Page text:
4 When the people heard these distressing words, they began to mourn and no one put on any ornaments. 5 For the LORD had said to Moses, “Tell the Israelites, ‘You are a stiff-necked people. If I were to go with you even for a moment, I might destroy you. Now take off your ornaments and I will decide what to do with you.’” 6 So the Israelites stripped off their ornaments at Mount Horeb.
The Tent of Meeting
7 Now Moses used to take a tent and pitch it outside the camp some distance away, calling it the “tent of meeting.” Anyone inquiring of the LORD would go to the tent of meeting outside the camp. 8 And whenever Moses went out to the tent, all the people rose and stood at the entrances to their tents, watching Moses until he entered the tent. 9 As Moses went into the tent, the pillar of cloud would come down and stay at the entrance, while the LORD spoke with Moses. 10 Whenever the people saw the pillar of cloud standing at the entrance to the tent, they all stood and worshiped, each at the entrance to their tent. 11 The LORD would speak to Moses face to face, as one speaks to a friend. Then Moses would return to the camp, but his young aide Joshua son of Nun did not leave the tent.
Moses and the Glory of the LORD
12 Moses said to the LORD, “You have been telling me, ‘Lead these people,’ but you have not let me know whom you will send with me. You have said, ‘I know you by name and you have found favor with me.’ 13 If you are pleased with me, teach me your ways so I may know you and continue to find favor with you. Remember that this nation is your people.”
14 The LORD replied, “My Presence will go with you, and I will give you rest.”
15 Then Moses said to him, “If your Presence does not go with us, do not send us up from here. 16 How will anyone know that you are pleased with me and with your people unless you go with us? What else will distinguish me and your people from all the other people on the face of the earth?”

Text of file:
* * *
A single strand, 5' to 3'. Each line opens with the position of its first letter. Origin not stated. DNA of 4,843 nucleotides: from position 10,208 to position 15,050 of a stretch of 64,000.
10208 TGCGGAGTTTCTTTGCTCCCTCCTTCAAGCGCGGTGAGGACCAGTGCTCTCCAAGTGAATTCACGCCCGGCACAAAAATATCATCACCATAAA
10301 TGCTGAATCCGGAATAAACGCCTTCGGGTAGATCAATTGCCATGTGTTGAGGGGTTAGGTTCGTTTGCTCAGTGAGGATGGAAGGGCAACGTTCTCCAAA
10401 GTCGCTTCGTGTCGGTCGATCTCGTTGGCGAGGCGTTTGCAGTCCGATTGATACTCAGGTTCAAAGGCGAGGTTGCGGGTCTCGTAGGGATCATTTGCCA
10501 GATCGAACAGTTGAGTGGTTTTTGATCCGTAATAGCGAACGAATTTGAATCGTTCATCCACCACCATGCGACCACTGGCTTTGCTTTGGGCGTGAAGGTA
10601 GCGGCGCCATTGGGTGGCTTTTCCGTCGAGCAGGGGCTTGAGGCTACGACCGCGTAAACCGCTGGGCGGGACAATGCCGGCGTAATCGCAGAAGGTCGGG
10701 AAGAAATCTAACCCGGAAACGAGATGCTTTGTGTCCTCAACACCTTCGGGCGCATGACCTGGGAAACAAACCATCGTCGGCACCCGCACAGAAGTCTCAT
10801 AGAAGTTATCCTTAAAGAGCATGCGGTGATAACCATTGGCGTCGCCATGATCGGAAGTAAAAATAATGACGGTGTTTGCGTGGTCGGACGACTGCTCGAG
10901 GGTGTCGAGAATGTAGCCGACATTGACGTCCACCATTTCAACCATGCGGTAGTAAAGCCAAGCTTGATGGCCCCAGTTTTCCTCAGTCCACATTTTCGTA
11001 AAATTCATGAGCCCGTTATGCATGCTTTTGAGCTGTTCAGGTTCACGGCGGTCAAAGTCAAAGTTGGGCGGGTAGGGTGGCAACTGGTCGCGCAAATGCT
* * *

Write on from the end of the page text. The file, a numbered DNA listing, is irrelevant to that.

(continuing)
17 And the LORD said to Moses, “I will do the very thing you have asked, because I am pleased with you and I know you by name.”
18 Then Moses said, “Now show me your glory.”
19 And the LORD said, “I will cause all my goodness to pass in front of you, and I will proclaim my name, the LORD, in your presence. I will have mercy on whom I will have mercy, and I will have compassion on whom I will have compassion. 20 But,” he said, “you cannot see my face, for no one may see me and live.”
21 Then the LORD said, “There is a place near me where you may stand on a rock. 22 When my glory passes by, I will put you in a cleft in the rock and cover you with my hand until I have passed by. 23 Then I will remove my hand and you will see my back; but my face must not be seen.”
The Parable of the Wedding Banquet
1 Jesus spoke to them again in parables, saying: 2 “The kingdom of heaven is like a king who prepared a wedding banquet for his son. 3 He sent his servants to those who had been invited to the banquet to tell them to come, but they refused to come.
4 “Then he sent some more servants and said, ‘Tell those who have been invited that I have prepared my dinner: My oxen and fattened cattle have been butchered, and everything is ready. Come to the wedding banquet.’
5 “But they paid no attention and went off—one to his field, another to his business. 6 The rest seized his servants, mistreated them and killed them. 7 The king was enraged. He sent his army and destroyed those murderers and burned their city.
8 “Then he said to his servants, ‘The wedding banquet is ready, but those I invited did not deserve to come. 9 So go to the street corners and invite to the banquet anyone you find.’ 10So the servants went out into the streets and gathered all the people they could find, the bad as well as the good, and the wedding hall was filled with guests.